The Choice: Violence or Poverty (July 2022) research report was undertaken by Professor Anne Summers AO, supported by a Paul Ramsay Foundation Fellowship.

The report reveals the stark choice facing many Australian women who have experienced domestic violence at the hands of their partner: to stay and risk continuing or even escalating violence, or to leave and face the high probability of a life of tough economic consequences for themselves and their children.

The findings are based on customised data that was prepared by the Australian Bureau of Statistics (ABS) specifically for this report and which has not previously been made public and other data from the 2016 ABS’s Personal Safety Survey (PSS).

The principal source for this study are single mothers who experienced ‘partner violence’ . This term is used by the ABS and refers to physical and/or sexual violence by a current or former cohabiting partner and are currently living as single mothers. The finding present data on single mothers who experienced ‘partner violence’ and includes Aboriginal or Torres Strait Islander, LGBTQI, cultural and linguistically diverse backgrounds and women from rural or remote areas.

In addition to these 185,700 women who experienced partner violence and who left, the 2016 ABS’s Personal Safety Survey found, a further 275,000 women, had experienced violence from their current partner. This large group of women without children who experience such violence and women that did not leave are not addressed in this report.

The customised data is presented in the report in three (3) chapters:

Single mothers and their experience of past partner violent relationships

An almost forensic picture is presented in the disturbing data of the characteristics of the partner violence and emotional abuse from which these single mothers ultimately chose to leave.

Of the estimated 311,000 single mothers living in Australia in 2016, 185,700 (60% )had experienced physical and/or sexual violence by a previous partner:

  • 73% reported that they experienced more than one incident of violence by their most recently violent previous partner.
  • Around 20% said they experienced violence ‘all’ or ‘most’ of the time by their most recently violent previous partner.
  • 90% (or 168,000 women) reported that the violence occurred while they were living with their previous partner, while 10 % of women did not experience violence while living with their partner – it began after they left.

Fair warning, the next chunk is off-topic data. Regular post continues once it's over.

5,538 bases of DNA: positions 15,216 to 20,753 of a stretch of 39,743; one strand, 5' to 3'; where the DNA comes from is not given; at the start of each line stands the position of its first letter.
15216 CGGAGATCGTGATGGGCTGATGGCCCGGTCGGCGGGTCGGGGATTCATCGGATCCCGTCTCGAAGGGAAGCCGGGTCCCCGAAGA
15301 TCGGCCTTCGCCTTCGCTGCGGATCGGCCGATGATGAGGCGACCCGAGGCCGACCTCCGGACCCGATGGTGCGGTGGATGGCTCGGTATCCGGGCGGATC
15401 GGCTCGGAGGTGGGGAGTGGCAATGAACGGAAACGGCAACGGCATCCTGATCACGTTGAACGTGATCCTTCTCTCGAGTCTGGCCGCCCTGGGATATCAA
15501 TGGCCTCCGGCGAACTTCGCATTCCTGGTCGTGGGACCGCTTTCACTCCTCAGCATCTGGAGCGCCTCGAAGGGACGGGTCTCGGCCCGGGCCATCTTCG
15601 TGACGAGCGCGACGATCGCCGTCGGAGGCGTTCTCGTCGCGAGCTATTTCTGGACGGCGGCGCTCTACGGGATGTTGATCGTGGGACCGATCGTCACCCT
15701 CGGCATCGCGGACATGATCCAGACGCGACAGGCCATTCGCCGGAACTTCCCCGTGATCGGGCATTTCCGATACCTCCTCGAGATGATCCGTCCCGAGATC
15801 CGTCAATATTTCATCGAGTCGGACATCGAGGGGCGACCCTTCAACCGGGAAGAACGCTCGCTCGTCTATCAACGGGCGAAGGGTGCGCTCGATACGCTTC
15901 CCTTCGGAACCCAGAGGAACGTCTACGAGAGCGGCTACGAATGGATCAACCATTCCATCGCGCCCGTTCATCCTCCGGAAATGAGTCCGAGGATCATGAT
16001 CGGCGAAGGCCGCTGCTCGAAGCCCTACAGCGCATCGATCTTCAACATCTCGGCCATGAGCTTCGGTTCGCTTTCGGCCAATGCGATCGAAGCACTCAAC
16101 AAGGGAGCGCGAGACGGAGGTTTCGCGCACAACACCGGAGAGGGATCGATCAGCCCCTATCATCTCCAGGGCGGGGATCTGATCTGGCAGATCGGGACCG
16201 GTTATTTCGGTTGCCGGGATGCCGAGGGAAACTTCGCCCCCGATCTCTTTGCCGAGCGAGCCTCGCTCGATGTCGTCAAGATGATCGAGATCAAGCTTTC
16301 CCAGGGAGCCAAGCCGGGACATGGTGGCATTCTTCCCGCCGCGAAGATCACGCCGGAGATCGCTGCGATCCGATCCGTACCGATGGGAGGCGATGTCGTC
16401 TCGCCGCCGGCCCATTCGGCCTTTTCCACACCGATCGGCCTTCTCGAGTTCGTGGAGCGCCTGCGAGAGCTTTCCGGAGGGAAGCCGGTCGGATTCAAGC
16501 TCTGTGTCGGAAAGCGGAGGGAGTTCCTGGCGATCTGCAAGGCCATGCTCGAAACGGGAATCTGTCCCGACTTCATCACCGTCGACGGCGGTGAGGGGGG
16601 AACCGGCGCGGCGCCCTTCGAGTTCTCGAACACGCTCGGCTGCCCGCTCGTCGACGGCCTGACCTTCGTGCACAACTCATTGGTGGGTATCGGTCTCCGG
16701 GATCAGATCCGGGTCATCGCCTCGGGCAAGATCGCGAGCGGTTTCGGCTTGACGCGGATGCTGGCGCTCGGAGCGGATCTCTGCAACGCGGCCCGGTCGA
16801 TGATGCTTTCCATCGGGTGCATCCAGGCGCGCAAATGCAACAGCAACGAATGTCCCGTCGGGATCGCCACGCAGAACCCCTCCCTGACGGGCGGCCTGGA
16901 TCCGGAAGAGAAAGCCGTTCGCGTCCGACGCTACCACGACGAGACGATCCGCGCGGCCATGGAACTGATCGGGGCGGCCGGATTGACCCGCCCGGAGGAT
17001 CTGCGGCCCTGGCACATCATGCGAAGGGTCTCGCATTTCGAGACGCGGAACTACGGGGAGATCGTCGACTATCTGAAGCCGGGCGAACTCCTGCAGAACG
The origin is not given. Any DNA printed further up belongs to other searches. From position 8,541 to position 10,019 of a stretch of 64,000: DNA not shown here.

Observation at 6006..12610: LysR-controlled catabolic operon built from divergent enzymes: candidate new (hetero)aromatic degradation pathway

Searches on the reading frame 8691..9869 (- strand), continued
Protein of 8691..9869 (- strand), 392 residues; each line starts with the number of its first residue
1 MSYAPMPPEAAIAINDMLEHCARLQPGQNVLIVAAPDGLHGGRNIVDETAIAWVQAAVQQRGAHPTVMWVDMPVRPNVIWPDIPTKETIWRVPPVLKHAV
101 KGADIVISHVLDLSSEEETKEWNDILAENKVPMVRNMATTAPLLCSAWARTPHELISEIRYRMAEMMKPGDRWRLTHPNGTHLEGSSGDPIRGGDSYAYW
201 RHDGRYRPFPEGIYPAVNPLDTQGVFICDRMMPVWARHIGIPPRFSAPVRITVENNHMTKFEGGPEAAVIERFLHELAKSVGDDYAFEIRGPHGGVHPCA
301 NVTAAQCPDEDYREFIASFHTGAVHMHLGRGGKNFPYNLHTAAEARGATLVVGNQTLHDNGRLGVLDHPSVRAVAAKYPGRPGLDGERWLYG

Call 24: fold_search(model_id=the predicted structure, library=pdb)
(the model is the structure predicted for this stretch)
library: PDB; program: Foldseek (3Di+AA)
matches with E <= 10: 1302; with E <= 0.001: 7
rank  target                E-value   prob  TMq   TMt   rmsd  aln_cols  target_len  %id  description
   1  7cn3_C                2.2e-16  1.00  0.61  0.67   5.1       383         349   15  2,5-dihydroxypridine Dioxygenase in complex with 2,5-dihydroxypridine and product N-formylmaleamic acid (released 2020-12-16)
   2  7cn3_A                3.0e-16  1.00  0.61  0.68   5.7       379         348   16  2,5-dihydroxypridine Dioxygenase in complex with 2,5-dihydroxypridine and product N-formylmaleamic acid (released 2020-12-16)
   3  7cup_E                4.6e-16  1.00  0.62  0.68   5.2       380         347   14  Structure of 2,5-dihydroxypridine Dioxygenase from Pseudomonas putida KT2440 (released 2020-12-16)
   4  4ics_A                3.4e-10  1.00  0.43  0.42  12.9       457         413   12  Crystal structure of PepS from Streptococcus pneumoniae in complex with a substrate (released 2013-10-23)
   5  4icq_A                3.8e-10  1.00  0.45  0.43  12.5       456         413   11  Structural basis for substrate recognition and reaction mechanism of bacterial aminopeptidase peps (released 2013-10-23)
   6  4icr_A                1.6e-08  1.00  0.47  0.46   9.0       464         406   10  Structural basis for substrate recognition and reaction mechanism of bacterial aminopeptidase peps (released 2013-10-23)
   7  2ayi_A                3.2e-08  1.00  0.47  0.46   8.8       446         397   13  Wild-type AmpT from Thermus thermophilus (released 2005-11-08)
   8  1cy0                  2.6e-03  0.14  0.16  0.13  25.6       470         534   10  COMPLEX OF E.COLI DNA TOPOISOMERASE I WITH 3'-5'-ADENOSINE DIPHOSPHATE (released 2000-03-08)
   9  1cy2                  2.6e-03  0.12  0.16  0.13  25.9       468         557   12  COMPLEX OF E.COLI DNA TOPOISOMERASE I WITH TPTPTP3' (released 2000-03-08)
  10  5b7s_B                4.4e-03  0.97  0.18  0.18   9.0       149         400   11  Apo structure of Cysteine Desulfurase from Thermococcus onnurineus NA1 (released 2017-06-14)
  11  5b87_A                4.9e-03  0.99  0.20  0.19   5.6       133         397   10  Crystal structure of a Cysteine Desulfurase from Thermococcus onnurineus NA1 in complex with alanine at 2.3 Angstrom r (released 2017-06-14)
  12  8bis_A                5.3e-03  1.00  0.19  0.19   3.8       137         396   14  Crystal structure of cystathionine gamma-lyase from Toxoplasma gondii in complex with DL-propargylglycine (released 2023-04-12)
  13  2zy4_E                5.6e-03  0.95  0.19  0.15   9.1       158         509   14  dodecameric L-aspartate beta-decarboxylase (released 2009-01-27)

• For 86% of them, the violence occurred for the first time while living with their partner.

The consequences for mothers who fled partner violence

The shocking numbers of women who die as a result of partner violence are counted, but other consequences of partner violence are overlooked. No counts are made of:

  • The physical and emotional injuries, the hospitalisations, the permanent disabilities resulting from domestic violence.
  • The often-lifelong injuries to mental health or psychological well-being.
  • The health risks and other problematic outcomes for single mothers themselves who are often at risk of continuing to endure violence – especially from previous partners.

From partner violence to ‘policy-induced poverty’

‘It is domestic violence that breaks up families and leaves women to raise their children alone. But it is the state that forces them into poverty’ (page 22).

Many women separate from violent partners several times before they were able to make the final break. In many cases, the reasons they returned to their violent partners were financial; they simply did not have the money to stay away.

For women who have left violent relationships the most frequent consequence is severe disadvantage. Too many of these single mothers and their children live on the margins of society, their lives defined by never-ending financial stress and its accompanying health risks and anxieties.

There are insufficient shelters and refuges to accommodate the women who need emergency accommodation, a lack of available and affordable housing, and necessary support services, especially to help with employment, for women who have escaped partner violence and who want to rebuild their lives.

The report signals the need for urgent policy changes to ensure that women who wanted to leave violent relationships could do so without being forced into poverty, with devastating implications for them and their children that may last for generations. The findings suggest new ways of tackling the twin objectives: reducing domestic violence, and providing better support for the women who escape it.

Download or read the full report